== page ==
Restoring Damaged Hair
At one point or another in our natural hair journey all of us will have to deal with damaged hair. It is inevitable that all of us will sustain a little damage to our hair even if we are very careful and have a super tight hare care routine.
In this blog posts I want to look at the reason’s why our hair may sustain damage, the different types of damage we need to look out for and how to minimise and manage any damage we may have sustained on our hair care journey. I think the first place to start is having a look at the structure of our hair which will gave us an understanding of how fragile it can be and why.
**Disclaimer: I am not a hair care professional. All my posts are based on personal experience, preference and things I have learnt from reading and researching. If you have serious concerns about your hair please consult a qualified professional**
Our Fragile Hair
Our hair is made up of 3 layers with the cuticle protecting the inner layers of hair. The cuticle can be likened to scales or roof tiles in that they overlap each other and allow water & products to pass through the hair when raised. Over time the cuticle becomes worn down due to general wear and tear as well as the different process we put our hair through, so care is needed to maintain the health and integrity of our hair. Curly hair is also prone to more damaged because every point at which the hair bends and curves represents a point of weakness in the hair.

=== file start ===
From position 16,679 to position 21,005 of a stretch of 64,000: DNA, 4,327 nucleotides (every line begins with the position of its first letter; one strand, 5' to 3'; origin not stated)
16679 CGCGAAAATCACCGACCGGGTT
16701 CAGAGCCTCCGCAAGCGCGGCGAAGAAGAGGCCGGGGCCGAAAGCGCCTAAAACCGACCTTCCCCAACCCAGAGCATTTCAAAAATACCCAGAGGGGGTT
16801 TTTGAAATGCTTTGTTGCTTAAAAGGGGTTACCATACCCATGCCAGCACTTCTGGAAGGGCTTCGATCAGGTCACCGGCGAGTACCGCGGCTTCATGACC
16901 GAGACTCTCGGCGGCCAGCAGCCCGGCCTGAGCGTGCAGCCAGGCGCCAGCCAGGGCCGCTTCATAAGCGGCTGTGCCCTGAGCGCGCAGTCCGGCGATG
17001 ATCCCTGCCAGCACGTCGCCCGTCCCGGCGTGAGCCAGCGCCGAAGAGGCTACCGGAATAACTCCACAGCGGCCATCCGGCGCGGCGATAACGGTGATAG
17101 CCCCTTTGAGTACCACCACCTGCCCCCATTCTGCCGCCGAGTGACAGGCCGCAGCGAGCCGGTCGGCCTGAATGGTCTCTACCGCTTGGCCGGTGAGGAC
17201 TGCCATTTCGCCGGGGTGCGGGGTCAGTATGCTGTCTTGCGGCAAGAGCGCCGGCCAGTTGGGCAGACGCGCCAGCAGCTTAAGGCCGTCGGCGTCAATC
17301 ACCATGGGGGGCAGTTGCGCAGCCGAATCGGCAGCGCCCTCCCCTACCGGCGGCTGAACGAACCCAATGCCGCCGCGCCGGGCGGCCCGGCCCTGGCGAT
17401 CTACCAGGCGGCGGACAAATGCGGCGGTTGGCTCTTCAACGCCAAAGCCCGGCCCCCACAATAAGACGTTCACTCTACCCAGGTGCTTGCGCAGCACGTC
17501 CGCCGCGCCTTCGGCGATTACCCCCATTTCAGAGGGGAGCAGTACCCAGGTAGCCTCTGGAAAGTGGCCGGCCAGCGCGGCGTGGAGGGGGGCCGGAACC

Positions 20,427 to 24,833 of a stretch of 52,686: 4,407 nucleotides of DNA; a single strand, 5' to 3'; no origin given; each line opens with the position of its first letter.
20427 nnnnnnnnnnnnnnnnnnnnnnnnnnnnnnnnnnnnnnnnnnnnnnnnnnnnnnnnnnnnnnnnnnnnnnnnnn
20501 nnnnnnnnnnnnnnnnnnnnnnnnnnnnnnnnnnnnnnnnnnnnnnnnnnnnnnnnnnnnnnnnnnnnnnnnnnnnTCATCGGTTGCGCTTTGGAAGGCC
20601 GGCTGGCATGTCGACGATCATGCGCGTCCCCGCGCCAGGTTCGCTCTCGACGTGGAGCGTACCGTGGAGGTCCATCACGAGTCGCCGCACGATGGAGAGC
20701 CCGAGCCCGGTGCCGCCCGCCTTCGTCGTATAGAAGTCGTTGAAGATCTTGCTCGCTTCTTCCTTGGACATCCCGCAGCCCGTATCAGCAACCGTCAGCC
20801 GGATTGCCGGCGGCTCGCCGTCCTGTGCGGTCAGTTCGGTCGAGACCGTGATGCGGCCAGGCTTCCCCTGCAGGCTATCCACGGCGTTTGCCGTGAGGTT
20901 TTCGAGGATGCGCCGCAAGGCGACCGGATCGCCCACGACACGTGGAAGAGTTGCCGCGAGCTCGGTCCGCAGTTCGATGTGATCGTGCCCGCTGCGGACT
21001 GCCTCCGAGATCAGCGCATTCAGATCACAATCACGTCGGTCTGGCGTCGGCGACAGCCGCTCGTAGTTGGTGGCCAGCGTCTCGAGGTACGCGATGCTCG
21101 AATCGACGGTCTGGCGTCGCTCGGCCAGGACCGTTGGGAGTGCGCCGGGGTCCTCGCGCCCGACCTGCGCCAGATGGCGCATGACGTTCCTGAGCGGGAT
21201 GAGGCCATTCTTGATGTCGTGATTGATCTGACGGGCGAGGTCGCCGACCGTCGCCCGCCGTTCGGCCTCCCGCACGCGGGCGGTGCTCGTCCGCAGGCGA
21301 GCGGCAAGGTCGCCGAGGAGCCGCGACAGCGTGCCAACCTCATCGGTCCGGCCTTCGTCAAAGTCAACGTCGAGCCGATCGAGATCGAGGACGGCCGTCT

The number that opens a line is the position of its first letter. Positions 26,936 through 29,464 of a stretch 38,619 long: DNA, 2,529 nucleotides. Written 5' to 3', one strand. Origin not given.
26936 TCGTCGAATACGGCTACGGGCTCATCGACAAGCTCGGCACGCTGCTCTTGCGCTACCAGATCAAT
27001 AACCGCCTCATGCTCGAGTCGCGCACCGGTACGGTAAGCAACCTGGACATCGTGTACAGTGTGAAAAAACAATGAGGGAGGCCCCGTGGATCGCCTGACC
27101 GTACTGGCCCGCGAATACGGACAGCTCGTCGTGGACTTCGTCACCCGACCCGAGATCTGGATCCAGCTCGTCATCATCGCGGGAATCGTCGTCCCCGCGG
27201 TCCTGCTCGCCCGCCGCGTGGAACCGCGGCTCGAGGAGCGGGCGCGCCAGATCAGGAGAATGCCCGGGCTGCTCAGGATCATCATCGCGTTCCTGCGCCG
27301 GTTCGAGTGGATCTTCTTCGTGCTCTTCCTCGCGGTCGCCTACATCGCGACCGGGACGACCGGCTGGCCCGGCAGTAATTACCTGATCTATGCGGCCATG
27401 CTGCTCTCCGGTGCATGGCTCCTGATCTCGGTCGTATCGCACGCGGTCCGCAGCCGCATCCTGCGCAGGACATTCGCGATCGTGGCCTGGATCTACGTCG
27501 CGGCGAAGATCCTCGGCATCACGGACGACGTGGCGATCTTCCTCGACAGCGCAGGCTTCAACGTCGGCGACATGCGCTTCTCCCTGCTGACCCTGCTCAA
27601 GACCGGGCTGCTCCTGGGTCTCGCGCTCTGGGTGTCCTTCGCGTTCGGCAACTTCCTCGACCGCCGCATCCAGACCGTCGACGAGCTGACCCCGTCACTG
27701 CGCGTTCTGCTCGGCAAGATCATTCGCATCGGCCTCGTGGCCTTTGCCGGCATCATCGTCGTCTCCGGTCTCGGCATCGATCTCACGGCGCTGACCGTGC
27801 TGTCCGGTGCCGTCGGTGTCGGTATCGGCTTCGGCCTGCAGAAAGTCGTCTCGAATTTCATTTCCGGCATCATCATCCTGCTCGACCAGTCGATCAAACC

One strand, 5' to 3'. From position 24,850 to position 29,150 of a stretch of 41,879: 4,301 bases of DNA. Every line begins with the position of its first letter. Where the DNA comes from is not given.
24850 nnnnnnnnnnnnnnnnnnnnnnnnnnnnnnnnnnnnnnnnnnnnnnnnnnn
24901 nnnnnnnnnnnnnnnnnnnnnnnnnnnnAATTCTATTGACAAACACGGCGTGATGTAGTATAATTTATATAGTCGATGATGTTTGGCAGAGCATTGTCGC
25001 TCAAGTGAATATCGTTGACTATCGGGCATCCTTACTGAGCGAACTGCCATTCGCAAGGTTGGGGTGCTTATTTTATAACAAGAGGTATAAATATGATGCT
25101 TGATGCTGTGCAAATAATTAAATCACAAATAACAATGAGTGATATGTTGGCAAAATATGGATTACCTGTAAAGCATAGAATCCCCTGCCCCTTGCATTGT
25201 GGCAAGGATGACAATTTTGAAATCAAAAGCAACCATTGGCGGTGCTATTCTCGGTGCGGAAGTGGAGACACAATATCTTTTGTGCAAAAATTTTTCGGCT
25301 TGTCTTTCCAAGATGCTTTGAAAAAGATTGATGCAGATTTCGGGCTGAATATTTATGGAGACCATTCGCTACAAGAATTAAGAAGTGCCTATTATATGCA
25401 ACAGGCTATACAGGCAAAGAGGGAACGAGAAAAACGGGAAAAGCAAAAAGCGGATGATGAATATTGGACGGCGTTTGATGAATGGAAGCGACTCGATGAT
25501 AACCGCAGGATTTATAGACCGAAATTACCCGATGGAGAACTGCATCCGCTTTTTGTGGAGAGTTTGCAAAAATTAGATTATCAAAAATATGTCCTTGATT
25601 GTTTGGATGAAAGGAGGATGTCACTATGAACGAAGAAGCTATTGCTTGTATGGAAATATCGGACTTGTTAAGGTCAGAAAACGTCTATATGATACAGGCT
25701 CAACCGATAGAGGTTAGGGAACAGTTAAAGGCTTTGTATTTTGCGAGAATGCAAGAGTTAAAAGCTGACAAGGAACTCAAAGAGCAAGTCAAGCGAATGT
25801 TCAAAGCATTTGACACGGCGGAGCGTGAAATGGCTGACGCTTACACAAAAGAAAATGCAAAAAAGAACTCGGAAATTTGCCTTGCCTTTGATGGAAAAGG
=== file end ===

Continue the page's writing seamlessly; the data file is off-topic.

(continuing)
What are some of the signs of damaged hair?
Signs Of Damaged Hair Include:
- Split ends
- Hair feels limp & weak
- Lack of shine
- Change in texture
- Change in elasticity
- Curls stop forming/clumping
- Hair loss
What Causes Damage To Our Hair?
There are various processes and external factors that cause damage to our hair, let’s take a deeper look at what some of them are.
General Wear and Tear
Our hair goes through normal ‘wear and tear’ that occurs from our regular hair routines. General wear and tear can include your hair snagging on jewellery or clothes fastening, breakage from your winter coat or dryness from cold hair.
Managing Wear And Tear
Although wear and tear is inevitable there are ways you can minimise the damage caused:
- Use protective styling
- Use hats lined with satin or silk to protect your hair from the elements
- Implement a good night-time hair care routine
- Deep condition